6. CompiledMonkey

    CompiledMonkey New Member

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    Yes drill sergeant! :eek3:

    I would imagine not everybody uses Enterprise Manager in the same way. I normally use it for anything I do with SQL Server, including basic queries. Who's to say I'm wrong in using it over Query Analyzer? :dunno:

    The entire solution is database-centric. Administrators and researchers will be able to run queries against form data (potentially extremely large amounts of data over time) collected via the Clipboard for trends. I'm not a researcher, so I cannot restrict them to datasets that I set previously. They should be able to query the database for whatever information they want and export it to Excel. We're not talking about Joe User, but the visual aspect should be easy enough Joe User to use. Which is what I'm asking about above.

    Having already competed at regionals and knowing what the judges are looking for, I think the judges would like the idea of being able to build queries visually. This piece is certainly not a crucial feature, but I did want to have something interesting in the Administrator application. Whether this feature makes it into our actual product this summer or not isn't the question. Honestly, I'm not even looking for suggestions on how to present it anymore. I found out this weekend that we have to ship our equip next Monday for nationals, so I'll probably just go with what I have now. This piece is minor to the Administrator, which itself is minor to the 3 main applications (Clipboard, Form Builder, Report Builder) in the project. I've still got a good amount of data synchronization to do in the Clipboard before then, plus other new features. I am still interested to hear people's presentation ideas though.
     
  7. Nocera

    Nocera ...

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    Having just looked at your site, I see this is not "database-centric." It uses a database but that's not what I meant. If this "query builder" were designed properly, I see it taking more effort than the rest of your project. But if you think you know how they'll react to it, more power to you :bigthumb:
     
  8. CompiledMonkey

    CompiledMonkey New Member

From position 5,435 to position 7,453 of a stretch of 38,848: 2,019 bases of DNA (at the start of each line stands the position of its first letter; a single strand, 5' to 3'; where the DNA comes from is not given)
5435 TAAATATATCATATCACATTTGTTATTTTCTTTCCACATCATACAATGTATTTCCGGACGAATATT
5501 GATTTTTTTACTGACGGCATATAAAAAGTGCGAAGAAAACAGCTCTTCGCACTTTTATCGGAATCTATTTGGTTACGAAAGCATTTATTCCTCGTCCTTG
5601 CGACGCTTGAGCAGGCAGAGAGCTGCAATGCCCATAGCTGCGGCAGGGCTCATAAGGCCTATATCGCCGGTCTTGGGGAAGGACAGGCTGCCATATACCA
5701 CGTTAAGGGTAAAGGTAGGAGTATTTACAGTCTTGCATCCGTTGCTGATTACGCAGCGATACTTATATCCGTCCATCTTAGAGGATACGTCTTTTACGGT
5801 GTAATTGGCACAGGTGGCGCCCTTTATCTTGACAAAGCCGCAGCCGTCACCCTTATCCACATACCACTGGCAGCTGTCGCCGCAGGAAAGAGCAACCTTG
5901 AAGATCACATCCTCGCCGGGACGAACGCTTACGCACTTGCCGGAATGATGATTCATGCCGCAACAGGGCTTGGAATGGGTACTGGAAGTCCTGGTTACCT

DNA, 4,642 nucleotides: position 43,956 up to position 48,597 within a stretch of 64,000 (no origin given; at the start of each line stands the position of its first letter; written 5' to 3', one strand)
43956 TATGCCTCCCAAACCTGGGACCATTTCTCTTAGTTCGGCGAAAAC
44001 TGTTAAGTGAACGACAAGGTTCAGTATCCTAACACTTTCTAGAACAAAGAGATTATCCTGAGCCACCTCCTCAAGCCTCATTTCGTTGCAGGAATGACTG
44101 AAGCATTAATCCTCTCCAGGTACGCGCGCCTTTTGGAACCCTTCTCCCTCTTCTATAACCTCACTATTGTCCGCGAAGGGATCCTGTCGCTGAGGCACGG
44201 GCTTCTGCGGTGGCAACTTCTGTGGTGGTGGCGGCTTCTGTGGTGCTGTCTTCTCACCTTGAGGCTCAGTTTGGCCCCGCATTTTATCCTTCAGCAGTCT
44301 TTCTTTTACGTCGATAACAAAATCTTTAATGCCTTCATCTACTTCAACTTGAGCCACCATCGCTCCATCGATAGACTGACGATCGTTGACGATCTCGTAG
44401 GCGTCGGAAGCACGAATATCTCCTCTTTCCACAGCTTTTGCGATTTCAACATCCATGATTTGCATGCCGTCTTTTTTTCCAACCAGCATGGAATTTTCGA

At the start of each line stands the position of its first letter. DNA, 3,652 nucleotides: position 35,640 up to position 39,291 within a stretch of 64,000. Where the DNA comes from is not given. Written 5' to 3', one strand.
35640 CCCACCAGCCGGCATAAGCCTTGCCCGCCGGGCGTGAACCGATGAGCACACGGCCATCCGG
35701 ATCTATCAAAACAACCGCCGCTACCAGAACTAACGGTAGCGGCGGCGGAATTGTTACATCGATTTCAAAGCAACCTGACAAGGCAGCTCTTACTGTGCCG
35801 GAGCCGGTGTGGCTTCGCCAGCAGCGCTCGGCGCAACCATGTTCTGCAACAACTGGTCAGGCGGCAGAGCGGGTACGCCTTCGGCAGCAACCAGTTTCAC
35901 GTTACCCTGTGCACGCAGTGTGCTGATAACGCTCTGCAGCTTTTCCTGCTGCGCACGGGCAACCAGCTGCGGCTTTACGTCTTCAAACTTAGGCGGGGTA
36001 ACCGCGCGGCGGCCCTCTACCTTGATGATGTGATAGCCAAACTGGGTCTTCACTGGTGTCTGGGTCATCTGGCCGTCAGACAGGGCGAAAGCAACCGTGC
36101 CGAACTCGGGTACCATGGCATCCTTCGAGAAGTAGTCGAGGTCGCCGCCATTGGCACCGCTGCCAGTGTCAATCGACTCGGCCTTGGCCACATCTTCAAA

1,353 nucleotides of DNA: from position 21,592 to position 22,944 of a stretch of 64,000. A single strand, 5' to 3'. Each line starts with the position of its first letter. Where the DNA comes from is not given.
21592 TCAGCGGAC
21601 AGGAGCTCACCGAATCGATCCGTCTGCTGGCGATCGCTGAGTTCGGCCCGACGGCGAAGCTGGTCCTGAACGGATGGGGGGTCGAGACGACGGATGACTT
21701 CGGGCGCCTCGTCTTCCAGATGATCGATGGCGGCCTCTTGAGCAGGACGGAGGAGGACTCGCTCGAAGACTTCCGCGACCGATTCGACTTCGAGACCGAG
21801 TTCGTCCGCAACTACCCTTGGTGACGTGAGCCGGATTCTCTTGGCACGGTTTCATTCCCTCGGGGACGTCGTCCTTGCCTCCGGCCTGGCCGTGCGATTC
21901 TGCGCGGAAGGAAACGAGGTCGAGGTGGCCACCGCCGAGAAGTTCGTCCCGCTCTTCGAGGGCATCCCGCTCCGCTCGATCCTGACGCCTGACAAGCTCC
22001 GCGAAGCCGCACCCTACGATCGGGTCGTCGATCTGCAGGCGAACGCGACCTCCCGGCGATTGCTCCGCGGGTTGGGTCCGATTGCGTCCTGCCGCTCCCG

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    :rofl: Not quite. The abstract on my website was written months ago and is seriously out of date. I wish I could give you more perspective on the project as a whole, but you really have to see it to understand.
     
  9. Nocera

    Nocera ...

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    So explain the project objectives. If you want real advice from people, they need to know what it's about. Truth be told though... I guarantee it hasn't changed focus to a DB research project (and I'm not talking about relational modeling). Exposing schemas and allowing arbitrary queries by users that may or may not understand what they're doing still leaves me :confused:. If it were a DB project, I could understand, but not for this... But again, if you want, explain the objectives. Otherwise, good luck.
     
  10. 5Gen_Prelude

    5Gen_Prelude There might not be an "I" in the word "Team", but

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    Personally I would generate everything through a form, that way you still limit what they can and can't do, double check that their deletes aren't going to ruin the database. Based on data entered into the form, create the SQL statement. It just needs to flexible enough for them to get their data, but not so flexible they potentially can ruin it.

    Why would they need deletes for example? If they want to exclude data, then exclude data based on criteria, not delete it. If they need to update data, then figure out what and how they want to update it (ie variable, based on other info). The hard part about this is in a multi table environment, but it still can be done.

    You may want to take a look at Access in the way it creates queries via the wizards and the query builder - might give you some ideas.
     
  11. CompiledMonkey

    CompiledMonkey New Member

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    Someone else pointed me to Access as an example. I never realized it did all of that. What you've described is basically what I'm planning on doing.

    They don't need delete statements really, I was just typing away. For the competition, I'll probably limit it to selects so the judges get the idea. Plus, this really isn't a big feature at all. So I can't waste too much time on it.

    Thanks for the input. :coold: